No Taj, but how I became a Rickshaw driver.

Trip Start Feb 19, 2006
Trip End Oct 01, 2006

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Flag of India  ,
Friday, June 2, 2006

Timing, I guess really is everything.. I arrived in Agra on a thursday, and of course, the
damned Taj Mahal is closed on Fridays, as it is a muslim holy day. But whatever, there is always next time, and if not, I managed to see it from the outside anyway, you can't miss it.
There is much more to India than the Taj anyway, and really that is what I came here to find: The Real India. . .
Of course being a bit of a touristy place, there are bicycle rickshaws everywhere, and also it being the off season for the Western tourist, they are desparate. I started in to talking with one of them, and he gave me a cheap rate, half a day for 50 rupes. .
We rode around through the back streets of Agra, near the Taj, and Agra fort, and many other minor sites that get overlooked by the standard tourist. They are used to tourists here, and that is one thing I sort of shy away from in a place, the more western tourists, the more beggars and touts. The more scams and such.

On the way back from Agra Fort, I bade Ravi to get into the back, and then I became a rickshaw driver, driving him up the hill and back into town to the great amusement of the other rickshaw drivers. They asked, "where is liscense?" and I pointed to my empty hand, then back to my driver, riding in style, a role reversal that made people smile. .
At the end of that jaunt, I told Ravi: 20 rupees. He had a good laugh then.

Ravi seemed sort of a good fellow, though, and he told me how it works: The rickshaw driver takes you to a place, and then gets a commision on taking you there. Two places he could take me to would give him 20 rupes each, a handsome supplement to his fee, and I don't mind seeing handicrafts--I am a tough sell anyway, and anyone I would want to buy for is a tough person to buy for. I thought it not bad to just take a look around, take a few photos of handicrafts and perhaps someone in my family or friend circle might like to have something from one of the shops. Remote shopping, by e-mail.
The first place he brought me was very posh, as well as a bit pricey, but they had nice items, and good sales people who basically let me see all I needed to see there, and did not pressure me. I did not find the perfect thing there, though, and off it was to a smaller shop. There I did find a couple of hanging beaded items I thought would look good hanging from the chandeliers at home. "Surya" figures. Ravi collected a little extra for this, and I was not really doing anything anyway, so I figured I'd help the man get a good day's pay in.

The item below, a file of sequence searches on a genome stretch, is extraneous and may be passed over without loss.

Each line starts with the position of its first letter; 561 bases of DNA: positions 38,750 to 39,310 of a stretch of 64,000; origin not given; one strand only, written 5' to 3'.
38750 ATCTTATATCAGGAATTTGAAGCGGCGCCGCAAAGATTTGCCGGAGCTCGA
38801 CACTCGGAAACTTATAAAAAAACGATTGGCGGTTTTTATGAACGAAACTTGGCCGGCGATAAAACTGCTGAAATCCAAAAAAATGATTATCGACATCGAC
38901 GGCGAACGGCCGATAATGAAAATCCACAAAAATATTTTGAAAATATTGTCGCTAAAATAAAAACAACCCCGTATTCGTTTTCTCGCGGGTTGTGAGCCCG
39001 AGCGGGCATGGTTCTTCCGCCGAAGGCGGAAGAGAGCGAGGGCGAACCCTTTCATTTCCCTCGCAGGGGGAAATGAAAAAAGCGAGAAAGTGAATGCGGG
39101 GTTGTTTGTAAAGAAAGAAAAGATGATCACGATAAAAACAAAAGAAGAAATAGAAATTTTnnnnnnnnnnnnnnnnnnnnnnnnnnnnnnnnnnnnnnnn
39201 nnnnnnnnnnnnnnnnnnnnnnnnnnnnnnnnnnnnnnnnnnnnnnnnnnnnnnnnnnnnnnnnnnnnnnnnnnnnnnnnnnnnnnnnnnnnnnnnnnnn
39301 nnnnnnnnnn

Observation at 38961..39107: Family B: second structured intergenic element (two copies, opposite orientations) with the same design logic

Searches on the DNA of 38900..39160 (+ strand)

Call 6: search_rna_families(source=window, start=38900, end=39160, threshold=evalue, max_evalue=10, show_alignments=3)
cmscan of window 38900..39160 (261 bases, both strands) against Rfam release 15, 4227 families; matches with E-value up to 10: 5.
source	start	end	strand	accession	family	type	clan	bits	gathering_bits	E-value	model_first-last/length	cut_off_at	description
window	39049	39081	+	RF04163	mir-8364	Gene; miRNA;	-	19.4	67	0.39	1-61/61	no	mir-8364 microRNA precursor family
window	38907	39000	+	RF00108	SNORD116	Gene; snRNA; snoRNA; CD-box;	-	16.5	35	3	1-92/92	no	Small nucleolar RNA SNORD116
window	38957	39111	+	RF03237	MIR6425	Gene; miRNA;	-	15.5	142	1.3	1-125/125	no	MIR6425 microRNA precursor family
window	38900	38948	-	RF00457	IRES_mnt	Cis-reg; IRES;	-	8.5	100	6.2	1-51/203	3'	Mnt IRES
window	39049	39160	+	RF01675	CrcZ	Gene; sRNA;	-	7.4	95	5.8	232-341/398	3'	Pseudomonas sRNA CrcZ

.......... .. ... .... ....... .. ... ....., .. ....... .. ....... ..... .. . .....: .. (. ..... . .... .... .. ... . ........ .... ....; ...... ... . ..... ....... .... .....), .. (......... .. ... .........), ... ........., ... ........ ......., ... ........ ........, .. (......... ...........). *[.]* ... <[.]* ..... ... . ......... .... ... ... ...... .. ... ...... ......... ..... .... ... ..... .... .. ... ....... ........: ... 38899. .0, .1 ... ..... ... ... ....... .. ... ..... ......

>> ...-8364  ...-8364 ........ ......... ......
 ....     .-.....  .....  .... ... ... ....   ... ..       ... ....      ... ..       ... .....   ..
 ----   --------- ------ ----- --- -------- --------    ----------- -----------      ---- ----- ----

He wanted me to come and meet his boss, who owns a carpet shop, at which they can make a custom design for you if you wish, or you can select from one of theirs. I really did not want to buy a carpet, as I am travelling light and poor anyway, and besides, it is hard to carry one of them on a motorcycle. .
The boss finally came. Adil, a sufi, had been praying, as it was Friday. He had quite good English, and I told him that he need not interrupt his prayers for the likes of me. What followed was a great conversation. Adil has similar philosophies and views of the world and heart as my self. A kindred soul. All the people of the world have a light inside them, we all share the same desires and problems, though in a different form. . but, more on the depth of all this later. Suffice it to say that we had a bit of a bonding experience in the carpet shop, sharing chai, and speaking of lofty things.
Ravi, I think, did not get most of the gist of the conversation, just as the professor needs to have a student with at least some background in the subject matter to be able to teach, but Ravi seemed very happy that his boss and I were getting along so famously. The shop is downstairs opposite the Park Plaza hotel in the tourist square in Agra, so if you want a hand made beautiful carpet (no children are used in the making), or to see them being made on the side of the shop, please do go in if you go ever to see the Taj. Send my regards to Adil, as well, a good man with a good way of seeing life, who will probably speak with you and have some chai.
Ravi can be found in that circle as well, in his bicycle rickshaw, near the Park plaza. Tell him I sent you. He is a pretty good fellow, and will tell you a lot about the history and ways of Agra. Not too bad a place.

At last around 7 or so it was time for me to go back to the Rotten Palace, and get some sleep for the long drive ahead. Also Adil had to get back to his prayers, so we all bid each other "subratri," (goodnight) and went on our respective ways.
Of course my room was full of the good old rotten smell again, and being the last room at the end of the corridor, it was 95.7 degrees farenheit, as measured by my handy fever thermometer. A sweaty night, but with 10 mg of valium, a beer and a few inscense sticks burned to kill the smell, I managed to actually sleep in the clammy puddle of sweat that my bed became, and awoke at 4:17 in the morning. Up and showered, and off on the road at 6 am.
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